I’m old enough to say that I’ve watched and enjoyed all 47 Super Bowls, and eagerly await the next one, which hopefully will include my team, the Seahawks. Never been to a Super Bowl, but that only means I’ve missed the hoopla, not the game.
Thoroughly enjoyed Sunday’s game as the Ravens held off a 49ers comeback. Has to rank among the best just for its down-to-the-wire finish. Game turned on a kickoff return and clutch defense. This could’ve been one for the ages if San Francisco had completed its comeback. Now it’s just one for the ages for Baltimore fans.
I was a football player myself when the Super Bowls started in the late 1960s and felt more personally linked to the action in those days.
Sorta like naming the presidents, I can pretty much recall every Super Bowl winner, although the order might be skewed. And like the presidents, I remember the early and recent ones best.
I grew up admiring Vince Lombardi’s Green Bay Packers and read Jerry Kramer’s “Instant Replay” as gospel. Read it on the recommendation of my high school coach, who was a big Lombardi man in his own right. Recall the scene in “Instant Replay” where Kramer talks about going out for ice cream at training camp and ducking around a corner when he spotted Lombardi approaching. Not that Kramer was doing anything wrong, mind you; he just didn’t want the coach to see him enjoying himself for fear of what he “might” say. Had a similar respect for my high school coach, who was a tough ol’ bird to play for, but a source of pride for me years later when I’d still rather eat a cigarette than allow him to see me smoking one.
Memorable Super Bowls for me include those involving friends who also played for my old high school coach: Curt Marsh with the Raiders in 1984, coach Keith Gilbertson Jr. with the Seahawks in 2006 and coach Bret Ingalls with the Saints in 2009. Always been a Seahawks fan, so the 2006 loss to the Steelers remains particularly vivid.
Before the Seahawks, I very much liked the Vikings coached by Bud Grant and the Cowboys under Tom Landry, in addition to Lombardi’s Packers. I also appreciated Chuck Noll’s Steelers, John Madden’s Raiders and Marv Levy’s Bills. Never cared much for the Raiders after the Madden days, or the John Elway-led Broncos when they were division rivals of the Seahawks. Not much of a 49ers fan now either for the same reason.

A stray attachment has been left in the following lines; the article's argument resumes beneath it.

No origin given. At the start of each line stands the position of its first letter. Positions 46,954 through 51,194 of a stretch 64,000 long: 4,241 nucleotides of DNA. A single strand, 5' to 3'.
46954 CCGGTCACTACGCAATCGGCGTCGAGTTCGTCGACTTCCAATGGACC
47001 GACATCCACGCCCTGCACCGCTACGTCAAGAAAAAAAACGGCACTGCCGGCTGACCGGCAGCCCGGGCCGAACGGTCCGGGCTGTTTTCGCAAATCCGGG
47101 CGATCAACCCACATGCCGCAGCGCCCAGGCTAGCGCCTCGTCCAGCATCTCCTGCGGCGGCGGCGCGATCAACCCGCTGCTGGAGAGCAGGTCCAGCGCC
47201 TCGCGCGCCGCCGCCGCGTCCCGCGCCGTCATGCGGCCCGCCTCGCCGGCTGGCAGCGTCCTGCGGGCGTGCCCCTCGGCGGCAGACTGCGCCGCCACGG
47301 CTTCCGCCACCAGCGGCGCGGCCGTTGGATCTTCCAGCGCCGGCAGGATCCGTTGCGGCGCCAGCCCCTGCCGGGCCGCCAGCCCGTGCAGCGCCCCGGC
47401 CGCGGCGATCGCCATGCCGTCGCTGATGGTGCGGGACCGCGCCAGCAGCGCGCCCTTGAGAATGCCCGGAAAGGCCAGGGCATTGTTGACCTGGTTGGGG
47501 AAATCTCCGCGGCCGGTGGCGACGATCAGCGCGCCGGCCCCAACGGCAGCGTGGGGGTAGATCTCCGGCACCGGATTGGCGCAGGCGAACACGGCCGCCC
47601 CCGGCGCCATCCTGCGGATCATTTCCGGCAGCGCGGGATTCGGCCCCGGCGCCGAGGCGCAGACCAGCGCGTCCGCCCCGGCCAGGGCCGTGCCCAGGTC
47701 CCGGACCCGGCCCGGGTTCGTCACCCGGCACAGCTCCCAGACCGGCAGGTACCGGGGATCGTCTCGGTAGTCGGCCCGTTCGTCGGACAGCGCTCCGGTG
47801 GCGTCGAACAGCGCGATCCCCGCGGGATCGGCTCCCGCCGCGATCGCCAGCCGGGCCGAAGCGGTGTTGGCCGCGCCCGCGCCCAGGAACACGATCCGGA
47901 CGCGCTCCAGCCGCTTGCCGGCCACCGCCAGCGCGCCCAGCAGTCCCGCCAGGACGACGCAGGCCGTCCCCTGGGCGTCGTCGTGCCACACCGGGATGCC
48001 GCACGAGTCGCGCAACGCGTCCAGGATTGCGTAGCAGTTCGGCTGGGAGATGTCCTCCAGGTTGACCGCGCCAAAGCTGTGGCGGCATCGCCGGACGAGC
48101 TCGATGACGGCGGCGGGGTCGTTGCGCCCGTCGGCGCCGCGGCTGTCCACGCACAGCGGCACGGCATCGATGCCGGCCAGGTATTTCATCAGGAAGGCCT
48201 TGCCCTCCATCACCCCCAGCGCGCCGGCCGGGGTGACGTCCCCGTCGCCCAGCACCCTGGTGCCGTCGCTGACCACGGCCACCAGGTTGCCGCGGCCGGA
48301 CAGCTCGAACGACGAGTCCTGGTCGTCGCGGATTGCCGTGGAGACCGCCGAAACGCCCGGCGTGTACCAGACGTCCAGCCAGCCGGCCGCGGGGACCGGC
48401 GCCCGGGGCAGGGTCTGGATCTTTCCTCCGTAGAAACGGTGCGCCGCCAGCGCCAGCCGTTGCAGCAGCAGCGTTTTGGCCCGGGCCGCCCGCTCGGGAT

I like offensive football as much as the next guy, but I like good defense even more, which led me to embrace Minnesota’s Purple People Eaters, Miami’s No-Names, Pittsburgh’s Steel Curtain and Dallas’ Doomsday Defense in the 1970s.
Most Memorable Super Bowls
1. Seahawks losing to the Steelers in 2006.
2. Joe Namath delivering on his victory guarantee in the Jets’ 16-7 upset of the Colts in 1969.
3. Dolphins’ 14-7 win over the Redskins in 1973 to cap a perfect season.
4. Giants’ 17-14 win over the Patriots in 2008, spoiling New England’s perfect season.
5. Steelers’ 27-23 win over the Cardinals in 2009.
6. Giants’ 21-17 win over the Patriots in their 2012 rematch.
7. Ravens’ 34-31 win over the 49ers on Sunday.
8. Colts’ 16-13 win over Dallas on Jim O’Brien’s last-minute field goal in 1971.
9. Bills’ 20-19 loss to the Giants in 1991 on Scott Norwood’s missed field goal on the final play.
10. Chiefs’ 23-7 win over Minnesota in 1970 to give the AFL it’s second SB win prior to the NFL-AFL merger.
Most Memorable Super Bowl Plays
1. Miami kicker Garo Yepremian’s botched pass after a blocked field goal, and Mike Bass’ subsequent TD interception return, in the Dolphins’ 14-7 win over the Redskins in 1973.
2. John Mackey’s tipped-ball, 75-yard TD catch from John Unitas in the Colts’ win over the Cowboys in 1971 in the first Super Bowl after the NFL-AFL merger.
3. Jackie Smith’s dropped pass in the end zone in the Cowboys’ 35-31 loss to the Steelers in 1979.
4. James Harrison’s 100-yard interception return in the Steelers’ 27-23 win over the Cardinals 2009.
5. Mike Jones stopping Kevin Dyson a yard short of the end zone on the final play in St. Louis’ 23-16 win over the Titans in 2000.
6. David Tyree’s one-handed, top-of-the-head catch from Eli Manning during the Giants’ game-winning drive against the Patriots in 2008.
7. Mario Manningham’s clutch 38-yard reception from Eli Manning in the Giants’ game-winning drive against the Patriots in 2012.
8. Jacoby Jones’ 108-yard kickoff return in Baltimore’s win over San Francisco on Sunday.
9. Willie Parker’s 75-yard TD run against the Seahawks in 2006.
10. Joe Montana’s game-winning TD pass to John Taylor in the final seconds of the 49ers’ 20-16 win over the Bengals in 1989.